Sunday, June 10, 2012

Visit to Coffee Plantation in the Coorg District

 By Olivia, Global Health '13


India has been known for it's agriculture since the green revolution of the 1960s, however not many people have seen the agricultural sector in action while visiting this amazingly diverse country. We were lucky enough to get to have this experience with SVYM when we visited a coffee plantation in Coorge,  a mountainous district west of Mysore district in Karnataka. This spectacular 125 acre estate was diverse in plants, animals, crops, labor and people who lived and thrived there. We got to see and even taste the beautiful mountainous terrain of coffee plants, trees covered in pepper vines, ginger, green oranges, avocados and even coconuts.

Women coffee workers talking to the students about health and labor issues.
(Picture above: Kelsey, GH'13 and Ashley, ILR'14, showing avocados for the farm)



Olivia '13, Marion '13, Adriana '14 and Kelsey '13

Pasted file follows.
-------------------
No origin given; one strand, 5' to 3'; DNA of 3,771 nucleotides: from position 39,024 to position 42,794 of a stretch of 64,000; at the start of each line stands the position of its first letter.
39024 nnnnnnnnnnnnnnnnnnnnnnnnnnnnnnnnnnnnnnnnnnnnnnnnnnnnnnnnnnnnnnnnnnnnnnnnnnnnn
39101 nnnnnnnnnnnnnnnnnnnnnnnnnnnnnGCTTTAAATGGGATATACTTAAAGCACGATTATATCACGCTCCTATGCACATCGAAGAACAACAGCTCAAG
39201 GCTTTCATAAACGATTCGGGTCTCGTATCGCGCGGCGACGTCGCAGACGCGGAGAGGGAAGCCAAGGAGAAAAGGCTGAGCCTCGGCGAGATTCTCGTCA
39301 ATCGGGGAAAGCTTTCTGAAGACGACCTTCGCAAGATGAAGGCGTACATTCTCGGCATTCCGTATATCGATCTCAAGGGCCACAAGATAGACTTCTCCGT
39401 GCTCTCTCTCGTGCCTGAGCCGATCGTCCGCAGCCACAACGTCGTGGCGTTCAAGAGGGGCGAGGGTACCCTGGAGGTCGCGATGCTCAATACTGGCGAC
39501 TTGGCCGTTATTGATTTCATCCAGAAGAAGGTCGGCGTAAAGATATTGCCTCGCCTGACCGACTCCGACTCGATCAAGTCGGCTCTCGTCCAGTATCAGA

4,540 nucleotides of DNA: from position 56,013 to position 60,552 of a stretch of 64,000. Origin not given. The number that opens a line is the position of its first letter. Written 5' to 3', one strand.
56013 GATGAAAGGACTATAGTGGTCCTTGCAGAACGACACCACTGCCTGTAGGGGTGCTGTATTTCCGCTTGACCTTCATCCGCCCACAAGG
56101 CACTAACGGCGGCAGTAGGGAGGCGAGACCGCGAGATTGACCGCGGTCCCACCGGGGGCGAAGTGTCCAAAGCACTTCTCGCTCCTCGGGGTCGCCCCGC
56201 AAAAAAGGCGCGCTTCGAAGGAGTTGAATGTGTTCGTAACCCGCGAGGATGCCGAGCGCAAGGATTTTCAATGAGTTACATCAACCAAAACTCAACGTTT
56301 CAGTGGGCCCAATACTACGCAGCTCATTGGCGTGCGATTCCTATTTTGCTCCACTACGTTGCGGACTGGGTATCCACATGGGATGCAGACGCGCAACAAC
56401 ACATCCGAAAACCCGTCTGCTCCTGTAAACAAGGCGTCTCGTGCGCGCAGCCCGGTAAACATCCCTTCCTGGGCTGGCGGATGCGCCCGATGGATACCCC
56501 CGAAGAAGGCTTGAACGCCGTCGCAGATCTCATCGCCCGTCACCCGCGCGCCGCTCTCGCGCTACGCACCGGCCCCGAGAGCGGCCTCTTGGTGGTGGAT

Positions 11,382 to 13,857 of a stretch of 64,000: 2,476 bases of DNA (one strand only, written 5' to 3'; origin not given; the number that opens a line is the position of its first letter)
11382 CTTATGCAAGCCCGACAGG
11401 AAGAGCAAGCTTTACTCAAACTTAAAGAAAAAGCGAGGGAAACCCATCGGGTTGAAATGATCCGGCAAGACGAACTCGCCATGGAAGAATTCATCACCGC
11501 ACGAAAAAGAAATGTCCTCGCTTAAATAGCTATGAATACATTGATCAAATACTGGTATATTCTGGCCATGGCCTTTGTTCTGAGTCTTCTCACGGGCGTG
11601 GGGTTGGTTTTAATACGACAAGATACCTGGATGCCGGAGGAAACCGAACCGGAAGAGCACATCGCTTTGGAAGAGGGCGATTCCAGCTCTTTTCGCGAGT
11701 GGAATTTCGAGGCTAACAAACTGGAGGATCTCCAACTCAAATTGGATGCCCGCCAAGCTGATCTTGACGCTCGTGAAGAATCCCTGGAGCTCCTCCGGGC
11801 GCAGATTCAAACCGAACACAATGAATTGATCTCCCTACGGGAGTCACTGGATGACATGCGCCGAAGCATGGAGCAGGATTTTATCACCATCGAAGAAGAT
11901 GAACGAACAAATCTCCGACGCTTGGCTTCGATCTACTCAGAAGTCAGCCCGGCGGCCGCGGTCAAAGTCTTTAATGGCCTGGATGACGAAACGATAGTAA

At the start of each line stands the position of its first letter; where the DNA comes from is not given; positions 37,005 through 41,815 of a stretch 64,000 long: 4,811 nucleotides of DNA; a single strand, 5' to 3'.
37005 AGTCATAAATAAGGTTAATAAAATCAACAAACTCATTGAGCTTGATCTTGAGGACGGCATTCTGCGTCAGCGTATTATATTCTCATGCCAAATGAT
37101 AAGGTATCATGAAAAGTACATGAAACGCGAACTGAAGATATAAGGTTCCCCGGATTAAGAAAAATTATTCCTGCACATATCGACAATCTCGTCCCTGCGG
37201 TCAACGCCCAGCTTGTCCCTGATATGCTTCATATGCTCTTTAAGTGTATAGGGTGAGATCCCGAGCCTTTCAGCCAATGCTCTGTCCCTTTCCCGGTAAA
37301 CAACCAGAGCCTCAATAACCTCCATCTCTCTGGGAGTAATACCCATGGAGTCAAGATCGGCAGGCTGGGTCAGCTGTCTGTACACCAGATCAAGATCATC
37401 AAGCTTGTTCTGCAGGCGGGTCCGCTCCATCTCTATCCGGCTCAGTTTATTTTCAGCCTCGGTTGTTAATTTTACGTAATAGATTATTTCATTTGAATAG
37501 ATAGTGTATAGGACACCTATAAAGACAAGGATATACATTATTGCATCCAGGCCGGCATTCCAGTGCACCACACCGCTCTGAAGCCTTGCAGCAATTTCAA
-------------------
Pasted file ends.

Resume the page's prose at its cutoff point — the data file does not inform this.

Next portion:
drinking fresh coconut water from the farm.

Mary, ILR'14, Karen, ILR'15, and Sindhu, Director of VIIS, in the truck for the farm tour.
The labor laws in India cover tea plantations and the coffee plantation workers here were covered as well the owner explained, minimum wage and health benefits were guaranteed to them along with housing. We were able to ask the women anything we wanted and the health risks visible to us seemed to be climbing trees and possible snake bites in the monsoon season. One of the interesting things we learned was that all of the women we spoke to gave birth at home to all of their children instead of in a primary healthcare facility, this is one of the underlying causes of maternal mortality in developing nations and although programs are in place in India for women to have birth in medical centers it is not widely done. The hope of these women for their children to be educated and have a better opportunity than they had was inspiring and we left the coffee plantation feeling hopeful for the future and excited to continue our Indian adventures. 
Students meeting the workers' children.
Workers's homes are well maintained by management in an effort to attract laborers,
 who are leaving the region to work in the cities.
Citrus from the farm.

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